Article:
Diuretic Agents

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Can you name the Diuretic Agents ?

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Used for hypertension, mild heart failure, nephrolithiasis, nephrogenic diabetes insipidus
MOA: Physical osmotic effect on tissue water distribution because it is retained in the vascular compartment
Only parenteral thiazide available
Sulfonamide similar to thiazide
Antagonist at V1a and V2 ADH receptors. Reduces water reabsorption and increases plasma Na concentration
Inhibition of Na/K/Cl transporter in the ascending limb of Henle's loop
Mechanism like amiloride, much less potent, more toxic
Pharmacologic antagonist of aldosterone
MOA: Inhibition of the enzyme prevents dehydration of H2CO3 and hydration of CO2
Toxicities: Hypokalemic metabolic alkalosis, hyperuricemia, hyperglycemia, hyponatremia
MOA: Blocks epithelial sodium channels in collecting tubules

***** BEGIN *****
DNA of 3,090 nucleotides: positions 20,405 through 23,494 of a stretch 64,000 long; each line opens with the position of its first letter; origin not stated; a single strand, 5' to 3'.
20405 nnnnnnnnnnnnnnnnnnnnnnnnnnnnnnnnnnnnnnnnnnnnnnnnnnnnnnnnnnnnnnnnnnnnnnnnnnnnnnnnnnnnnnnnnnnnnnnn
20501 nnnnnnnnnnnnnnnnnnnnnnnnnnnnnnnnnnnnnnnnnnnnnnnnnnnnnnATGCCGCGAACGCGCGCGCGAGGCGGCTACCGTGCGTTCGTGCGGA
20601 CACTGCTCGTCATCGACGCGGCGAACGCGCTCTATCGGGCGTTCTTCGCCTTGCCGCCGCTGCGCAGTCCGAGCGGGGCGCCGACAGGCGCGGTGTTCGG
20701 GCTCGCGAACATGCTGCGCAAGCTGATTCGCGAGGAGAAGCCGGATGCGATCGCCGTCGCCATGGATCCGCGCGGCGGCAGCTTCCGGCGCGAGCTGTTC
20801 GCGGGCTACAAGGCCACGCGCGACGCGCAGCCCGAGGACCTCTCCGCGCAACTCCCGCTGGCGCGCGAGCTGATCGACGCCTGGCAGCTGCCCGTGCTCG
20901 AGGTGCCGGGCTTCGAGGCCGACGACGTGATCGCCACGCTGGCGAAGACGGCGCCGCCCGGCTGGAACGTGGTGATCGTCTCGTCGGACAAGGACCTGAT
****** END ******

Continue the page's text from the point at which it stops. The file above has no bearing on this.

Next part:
Not a sulfonamide but has typical loop activity and some uricosuric action loop diuretic
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Used for peripheral edema, hypertension, acute hypercalcemia, hyperkalemia, acute renal failure, anion overdose
MOA: Inhibition of NaCl transporter in the distal convoluted tubule
Toxicity: Hyperkalemic metabolic acidosis
Toxicities: metabolic acidosis, renal stones, hyperammonemia in cirrhotics
Toxicities: Ototoxicity, hypovolemia, K wasting, hyperuricemia, hypomagnesemia
Popular for use with loop agents for synergistic effects
Clinical applications: glaucoma, mountain sickness, edema with alkalosis
Reduces reabsorption of HCO3- in the kidney causing self limited diuresis
Like spironolactone, more selective for aldosterone receptor
Toxicity: Nausea, vomiting, headache. May enhance congestive heart failure or cause pulmonary edema.
Toxicity: Hyperkalemia, gynecomastia
Toxicity: Infusion site reactions

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